As someone who lives in a country with only two barely-distinguishable seasons (humidity, humidity with rainfall), I have zero time for anyone who complains about having four distinct seasons, as well as the accompanying promise of seasonal festivities, produce, and wardrobe updates. But despite being an equal-rights advocate for all seasons, I do empathize with the collective resentment directed towards the 2 months of post-New Years winter. Drab and despondent, with no more festivities to look forward to, Bad Winter leaves us with little cause for excitement or joy – or so we think.
Clothes have, scientifically and in my real-life experience, proven to improve our mood, mindset and overall disposition. And winter is arguably the best season for clothes, owing to the fact that you can wear so many all at the same time. But even layering, with its myriad possibilities and potential, can feel uninspired after a few months. Enter White Men In Academia, or WMIA for short.
Kings of pretending not to care about how they look, WMIA display a sense of confidence and entitlement in all parts of their lives – including dressing – that give off the impression that they know exactly what they’re doing, whether or not that’s true. Frustrating and undeserving as they may be, these men wear outfits that are seemingly straightforward (a striped scarf when it’s windy out) but that, upon closer inspection, are a very carefully crafted reflection – too subtle to be crass but clear enough to be picked up by the trained eye – of their superior intellect or social status (a crimson and white striped Harvard scarf when it’s windy out). And while not all WMIA are bad or boring dressers, they are walking, talking, Winston Churchill-quoting proof that simply believing that what you’re wearing is impressive and different and noteworthy may just make it so.
To save you the trouble of having to drive to the nearest Ivy League to observe them in their natural habitat, I have compiled below a list of the best-dressed WMIA as immortalized in film. Many of these outfits are genuinely good, but they are elevated to ‘great’ simply by the sheer force of the wearer’s belief that they are so. The outfits, in fact, are only marginally important. In our pursuit of Bad Winter wardrobe inspiration, as in most situations, confidence is key.
Sweet, But Probably a Republican (Love Story, 1970)
Because simply attending Harvard is for basics, Oliver Barrett IV also has a building there named after his grandfather. Quick-witted and charming, Oliver is, for the most part, embarrassed by his family’s wealth and eventually rebels from their rigid expectations of him – although you’d never know this by the way he dresses. Full of perfectly tailored neutrals and a lot of plaid, Oliver’s wardrobe is a constant reminder of his lineage. The genius of this particular turtleneck-and-plaid combination, however, is not that it makes him look rich. It’s the wearing of colors very closely associated with fall in the winter, thus defying season-specific color palettes and warming up the film’s bleak winter setting.
Man-Child (When Harry Met Sally, 1989)
Harry is not technically in academia, but he’s just graduated from university when the film begins, which is good enough. Despite being insufferable and pretty badly dressed for most of the film, this one outfit is Harry’s saving grace. It is excellent: his one great love (light wash jeans) plus white sneakers plus a very, very good sweater – crisp, stainless, comfy, slouchy. Well done, Harry. This movie is still a waste of time, though.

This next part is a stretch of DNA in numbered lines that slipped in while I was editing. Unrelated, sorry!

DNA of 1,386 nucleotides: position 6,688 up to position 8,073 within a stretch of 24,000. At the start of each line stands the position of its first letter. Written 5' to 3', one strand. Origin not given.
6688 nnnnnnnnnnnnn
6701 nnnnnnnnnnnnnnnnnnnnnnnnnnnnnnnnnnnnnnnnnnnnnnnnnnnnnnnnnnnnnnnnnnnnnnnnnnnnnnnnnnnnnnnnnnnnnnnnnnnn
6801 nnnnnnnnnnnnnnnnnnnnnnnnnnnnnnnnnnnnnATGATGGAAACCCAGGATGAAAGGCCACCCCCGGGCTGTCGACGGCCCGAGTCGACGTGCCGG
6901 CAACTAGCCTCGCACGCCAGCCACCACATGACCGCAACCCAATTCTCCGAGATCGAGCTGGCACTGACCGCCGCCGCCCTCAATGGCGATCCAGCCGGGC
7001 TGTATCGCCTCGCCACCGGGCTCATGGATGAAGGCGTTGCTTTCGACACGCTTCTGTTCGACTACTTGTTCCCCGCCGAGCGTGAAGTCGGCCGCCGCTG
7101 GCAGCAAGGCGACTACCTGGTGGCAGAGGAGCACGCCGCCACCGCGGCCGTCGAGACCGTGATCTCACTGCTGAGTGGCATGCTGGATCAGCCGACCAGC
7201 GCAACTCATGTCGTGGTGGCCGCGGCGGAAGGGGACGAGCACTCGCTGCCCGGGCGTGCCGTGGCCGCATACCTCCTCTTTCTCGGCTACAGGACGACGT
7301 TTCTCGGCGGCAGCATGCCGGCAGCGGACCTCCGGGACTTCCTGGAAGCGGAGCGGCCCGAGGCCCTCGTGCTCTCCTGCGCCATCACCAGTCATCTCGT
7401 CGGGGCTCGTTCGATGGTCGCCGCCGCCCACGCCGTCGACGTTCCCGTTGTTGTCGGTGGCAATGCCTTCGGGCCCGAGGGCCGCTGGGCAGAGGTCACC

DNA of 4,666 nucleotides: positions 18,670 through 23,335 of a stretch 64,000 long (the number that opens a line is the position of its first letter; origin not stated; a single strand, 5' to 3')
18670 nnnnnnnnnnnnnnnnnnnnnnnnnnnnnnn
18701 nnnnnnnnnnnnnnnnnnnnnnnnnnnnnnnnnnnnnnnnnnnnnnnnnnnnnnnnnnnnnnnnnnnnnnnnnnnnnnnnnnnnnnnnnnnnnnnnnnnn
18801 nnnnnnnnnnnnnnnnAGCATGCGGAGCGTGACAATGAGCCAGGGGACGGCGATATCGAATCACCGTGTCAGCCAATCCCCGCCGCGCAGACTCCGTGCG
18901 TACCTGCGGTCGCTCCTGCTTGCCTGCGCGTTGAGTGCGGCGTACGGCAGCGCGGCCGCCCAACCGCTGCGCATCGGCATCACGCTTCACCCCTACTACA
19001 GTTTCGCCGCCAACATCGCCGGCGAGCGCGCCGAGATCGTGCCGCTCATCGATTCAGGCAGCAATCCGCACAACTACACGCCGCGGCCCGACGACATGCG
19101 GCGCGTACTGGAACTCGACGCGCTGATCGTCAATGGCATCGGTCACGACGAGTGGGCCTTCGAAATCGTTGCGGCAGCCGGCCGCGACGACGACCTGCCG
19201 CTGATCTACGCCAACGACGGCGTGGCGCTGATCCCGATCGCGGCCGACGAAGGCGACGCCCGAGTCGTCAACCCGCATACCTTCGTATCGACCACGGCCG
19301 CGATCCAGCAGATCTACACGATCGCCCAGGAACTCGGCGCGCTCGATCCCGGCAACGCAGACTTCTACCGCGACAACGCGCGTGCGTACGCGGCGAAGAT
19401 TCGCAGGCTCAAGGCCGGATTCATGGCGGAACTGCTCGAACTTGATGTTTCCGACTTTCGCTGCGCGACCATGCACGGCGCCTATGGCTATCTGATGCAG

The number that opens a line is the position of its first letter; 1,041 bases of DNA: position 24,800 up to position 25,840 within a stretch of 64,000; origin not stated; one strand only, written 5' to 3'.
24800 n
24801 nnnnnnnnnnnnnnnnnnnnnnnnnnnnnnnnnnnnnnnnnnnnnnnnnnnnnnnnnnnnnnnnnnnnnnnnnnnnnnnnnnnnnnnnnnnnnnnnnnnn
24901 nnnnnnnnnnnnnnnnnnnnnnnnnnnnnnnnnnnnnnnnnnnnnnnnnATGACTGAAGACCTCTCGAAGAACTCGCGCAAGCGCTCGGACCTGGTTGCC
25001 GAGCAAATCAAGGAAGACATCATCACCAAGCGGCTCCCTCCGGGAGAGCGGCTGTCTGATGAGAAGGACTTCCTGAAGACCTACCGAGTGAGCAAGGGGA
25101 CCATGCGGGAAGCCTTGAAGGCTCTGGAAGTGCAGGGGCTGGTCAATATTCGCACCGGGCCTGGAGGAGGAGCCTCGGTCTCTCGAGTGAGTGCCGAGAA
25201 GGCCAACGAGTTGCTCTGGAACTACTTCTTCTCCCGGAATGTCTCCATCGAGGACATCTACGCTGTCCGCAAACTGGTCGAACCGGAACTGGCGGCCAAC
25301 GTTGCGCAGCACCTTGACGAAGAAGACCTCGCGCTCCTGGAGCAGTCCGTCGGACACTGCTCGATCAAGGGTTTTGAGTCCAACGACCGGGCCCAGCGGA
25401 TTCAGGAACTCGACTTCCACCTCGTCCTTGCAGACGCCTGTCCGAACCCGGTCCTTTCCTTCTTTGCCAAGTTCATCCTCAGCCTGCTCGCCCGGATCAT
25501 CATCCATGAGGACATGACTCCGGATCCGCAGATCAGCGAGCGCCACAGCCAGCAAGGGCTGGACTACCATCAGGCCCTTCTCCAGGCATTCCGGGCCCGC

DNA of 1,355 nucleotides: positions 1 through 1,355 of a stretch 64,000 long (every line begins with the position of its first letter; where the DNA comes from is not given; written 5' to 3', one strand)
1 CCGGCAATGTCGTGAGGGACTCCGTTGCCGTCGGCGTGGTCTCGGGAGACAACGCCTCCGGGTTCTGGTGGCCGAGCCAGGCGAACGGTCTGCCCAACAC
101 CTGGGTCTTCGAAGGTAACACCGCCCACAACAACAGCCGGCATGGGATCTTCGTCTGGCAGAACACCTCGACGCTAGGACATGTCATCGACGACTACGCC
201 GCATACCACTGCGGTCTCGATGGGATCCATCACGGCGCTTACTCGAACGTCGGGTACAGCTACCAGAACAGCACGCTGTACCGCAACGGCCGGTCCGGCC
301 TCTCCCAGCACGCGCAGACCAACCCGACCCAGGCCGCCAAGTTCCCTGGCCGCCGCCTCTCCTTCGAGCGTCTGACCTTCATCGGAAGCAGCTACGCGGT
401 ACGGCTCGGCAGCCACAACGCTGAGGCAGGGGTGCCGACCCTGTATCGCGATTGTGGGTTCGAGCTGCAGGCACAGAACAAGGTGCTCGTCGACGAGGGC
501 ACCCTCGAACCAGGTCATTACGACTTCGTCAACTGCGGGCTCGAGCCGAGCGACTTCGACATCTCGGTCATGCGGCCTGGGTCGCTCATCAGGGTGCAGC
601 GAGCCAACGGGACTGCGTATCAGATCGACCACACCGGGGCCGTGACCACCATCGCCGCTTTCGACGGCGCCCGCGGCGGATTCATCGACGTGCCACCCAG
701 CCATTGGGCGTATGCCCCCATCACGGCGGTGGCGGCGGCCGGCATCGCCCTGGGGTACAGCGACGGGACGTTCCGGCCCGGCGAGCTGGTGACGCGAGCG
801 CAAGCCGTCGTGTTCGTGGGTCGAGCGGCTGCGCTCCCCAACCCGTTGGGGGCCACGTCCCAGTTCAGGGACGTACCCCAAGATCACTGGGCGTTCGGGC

Boston Therapist (Good Will Hunting, 1997)
The nicest man on this list, all Dr. Sean Maguire wants is for Matt Damon to get his shit together and be nice to Minnie Driver. A psychology professor, Maguire is impossibly wise and all-seeing, which is why I was surprised when he wore this cardigan. As far as cardigans go, this is perhaps not the best one you could pick (it’s the worst), although it is probably Maguire’s one and only flaw. I do, however, love the flat cap and corduroy pants. Corduroy in general is an underused textile. Put it on everything!
Scumbag Intellectual (Mona Lisa Smile, 2003)
I’ve always wondered what this style of sweater collar was called, so I Googled it and found out it was called a ‘shawl collar’, and then I wished I hadn’t checked in the first place. Name aside, there’s something about sweaters like these that make their wearers seem safe, the kind of man who waits until you’re inside your house before he drives away. A dangerous illusion, seeing as the wearer in question slept with a bunch of his students and lied about fighting in World War II, but a powerful one nonetheless.
Only Owns 0.03% of Facebook (The Social Network, 2010)
Lastly, a power ensemble. I realize that this one is really pretty basic, and that black-on-black isn’t a groundbreaking move, but I love it nevertheless. Maybe it’s the aggressive unbuttoning of the shirt’s top buttons, or that he looks so angry, or that Eduardo, like me, can’t stand Justin Timberlake. Powerwalking into Facebook HQ, smashing your ex-best-friend’s computer, telling him you’re “coming for everything” – all great, fun things that only white men could get away with. And while the rest of us are exempt from such privileges, there’s nothing stopping us from dressing like we’re entitled to them.